Foreign minister: Mexico will not close the border despite COVID-19 surge

Border Report

Non-essential border travel restrictions stay in place but denying entry to Americans would have "serious consequences" on economy

EL PASO, Texas (Border Report) – Despite pleas from the mayor of Juarez and Chihuahua health officials to restrict the entry of U.S. visitors to slow the spread of COVID-19, Mexico will take no such action, Foreign Minister Marcelo Ebrard said.

Speaking at a press conference in Mexico City broadcast on YouTube, Ebrard said his country is holding weekly meetings with officials from U.S. Customs and Border Protection and the Department of Homeland Security to evaluate the COVID-19 threat. He said the current policy banning only non-essential travel is adequate.

“Mexico will not apply a mandatory closing. That would have many consequences,” Ebrard said. “What does a mandatory closing mean? That we would close the border. That you cannot come in. But that would paralyze activity on the border, and you can imagine the damage” it would cause to the economy.

Mexico and the U.S. have agreed to restrict non-essential international border crossings through Nov. 21. Ebrard said that agreement would not be modified.

People walk into the entrance of the Paso del Norte International Bridge during a shut-down of non-essential travel to control the coronavirus, COVID-19, outbreak in El Paso, Texas on March 21, 2020. President Donald Trump announced on March 20, 2020, that the US and Mexico have agreed to restrict non-essential travel across their border beginning on March 21. The shutdown appears to only affect tourists and shoppers, but has created confusion amongst residents as to whether or not they can cross. (Photo by PAUL RATJE/Agence France-Presse/AFP via Getty Images)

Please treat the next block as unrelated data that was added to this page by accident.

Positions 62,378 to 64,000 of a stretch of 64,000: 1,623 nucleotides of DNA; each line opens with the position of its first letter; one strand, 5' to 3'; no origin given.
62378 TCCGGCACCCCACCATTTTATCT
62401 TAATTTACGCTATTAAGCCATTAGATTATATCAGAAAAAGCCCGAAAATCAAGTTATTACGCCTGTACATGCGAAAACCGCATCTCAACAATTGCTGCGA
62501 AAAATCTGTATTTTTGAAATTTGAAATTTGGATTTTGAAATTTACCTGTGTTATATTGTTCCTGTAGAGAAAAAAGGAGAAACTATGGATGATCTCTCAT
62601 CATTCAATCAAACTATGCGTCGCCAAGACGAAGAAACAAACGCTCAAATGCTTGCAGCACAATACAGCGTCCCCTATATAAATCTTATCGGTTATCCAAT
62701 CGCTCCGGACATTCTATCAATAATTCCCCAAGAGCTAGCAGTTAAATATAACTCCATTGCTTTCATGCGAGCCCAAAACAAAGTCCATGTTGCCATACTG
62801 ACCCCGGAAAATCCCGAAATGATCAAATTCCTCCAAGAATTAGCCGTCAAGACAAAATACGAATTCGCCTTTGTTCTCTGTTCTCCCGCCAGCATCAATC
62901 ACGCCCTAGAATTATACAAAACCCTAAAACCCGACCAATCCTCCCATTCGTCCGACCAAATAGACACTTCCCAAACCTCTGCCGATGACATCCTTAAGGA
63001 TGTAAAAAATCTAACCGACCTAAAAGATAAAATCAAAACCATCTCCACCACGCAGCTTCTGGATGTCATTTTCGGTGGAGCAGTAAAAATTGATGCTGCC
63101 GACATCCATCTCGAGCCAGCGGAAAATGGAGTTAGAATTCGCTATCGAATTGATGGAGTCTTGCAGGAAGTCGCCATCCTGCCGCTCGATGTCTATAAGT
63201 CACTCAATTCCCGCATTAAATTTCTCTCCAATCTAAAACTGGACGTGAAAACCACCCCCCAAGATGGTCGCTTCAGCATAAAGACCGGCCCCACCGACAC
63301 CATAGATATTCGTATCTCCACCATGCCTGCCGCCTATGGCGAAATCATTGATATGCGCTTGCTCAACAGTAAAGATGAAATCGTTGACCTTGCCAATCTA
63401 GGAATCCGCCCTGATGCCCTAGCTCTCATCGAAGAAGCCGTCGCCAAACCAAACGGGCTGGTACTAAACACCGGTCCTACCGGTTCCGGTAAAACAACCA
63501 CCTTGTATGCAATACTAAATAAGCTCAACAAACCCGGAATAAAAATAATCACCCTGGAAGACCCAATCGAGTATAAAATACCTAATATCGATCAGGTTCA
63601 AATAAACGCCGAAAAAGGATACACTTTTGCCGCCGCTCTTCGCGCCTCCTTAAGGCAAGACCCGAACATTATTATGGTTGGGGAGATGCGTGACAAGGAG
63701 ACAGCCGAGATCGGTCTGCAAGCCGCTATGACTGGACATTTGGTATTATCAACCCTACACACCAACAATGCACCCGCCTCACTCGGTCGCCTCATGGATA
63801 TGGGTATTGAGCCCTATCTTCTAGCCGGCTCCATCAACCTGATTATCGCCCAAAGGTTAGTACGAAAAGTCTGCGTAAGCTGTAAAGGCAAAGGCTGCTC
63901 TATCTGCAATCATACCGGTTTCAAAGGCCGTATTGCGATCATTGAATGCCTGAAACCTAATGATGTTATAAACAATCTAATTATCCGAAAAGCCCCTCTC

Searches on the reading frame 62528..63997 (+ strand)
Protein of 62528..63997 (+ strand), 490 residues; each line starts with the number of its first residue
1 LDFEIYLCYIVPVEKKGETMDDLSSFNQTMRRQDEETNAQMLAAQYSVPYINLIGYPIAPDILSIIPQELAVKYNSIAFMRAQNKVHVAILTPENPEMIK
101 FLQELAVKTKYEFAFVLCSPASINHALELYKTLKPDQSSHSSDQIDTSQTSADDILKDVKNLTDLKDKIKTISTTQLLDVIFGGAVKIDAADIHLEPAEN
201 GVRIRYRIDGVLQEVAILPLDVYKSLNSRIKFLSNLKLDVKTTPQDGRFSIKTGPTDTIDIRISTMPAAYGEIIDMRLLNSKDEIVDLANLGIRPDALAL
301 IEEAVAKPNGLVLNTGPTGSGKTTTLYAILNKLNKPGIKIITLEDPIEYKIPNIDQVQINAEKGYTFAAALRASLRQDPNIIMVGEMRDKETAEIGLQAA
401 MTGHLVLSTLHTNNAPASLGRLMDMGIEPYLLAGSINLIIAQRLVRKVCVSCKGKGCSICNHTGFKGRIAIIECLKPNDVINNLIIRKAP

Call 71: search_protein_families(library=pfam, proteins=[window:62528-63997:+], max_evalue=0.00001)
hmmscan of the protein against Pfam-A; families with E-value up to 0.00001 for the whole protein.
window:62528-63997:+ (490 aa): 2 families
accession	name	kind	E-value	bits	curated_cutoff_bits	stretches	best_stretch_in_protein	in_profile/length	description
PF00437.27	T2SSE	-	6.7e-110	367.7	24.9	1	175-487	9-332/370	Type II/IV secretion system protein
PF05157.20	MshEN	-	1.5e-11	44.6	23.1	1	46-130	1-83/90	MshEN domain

“If we receive recommendations (we will) hold the course, have non-essential activity halted, but we are not expecting a total halt to activity because the impact could be very serious,” he said.

Juarez Mayor Armando Cabada last week send a letter to Mexican federal authorities requesting at the very least enforcement of the non-essential travel ban at Mexican ports of entry opposite El Paso, Texas. In practice, only U.S. visitors who draw the “red light” at the southbound check point are asked questions at all.

Cabada believes the lack of enforcement is contributing to the record surge of COVID-19 in Juarez.

As of Thursday, Juarez had recorded 1,174 COVID-19 deaths and 13,283 infections, but hospital capacity is hovering around 90%, new infections are up more than 300% compared to previous weeks and 72 of the fatalities have come in the past three days.

El Paso, Texas has recorded almost four times as many cases (47,052) since the pandemic began and reported another 1,347 on Friday alone.

The mayor himself has been hospitalized for several days with complications from the coronavirus.

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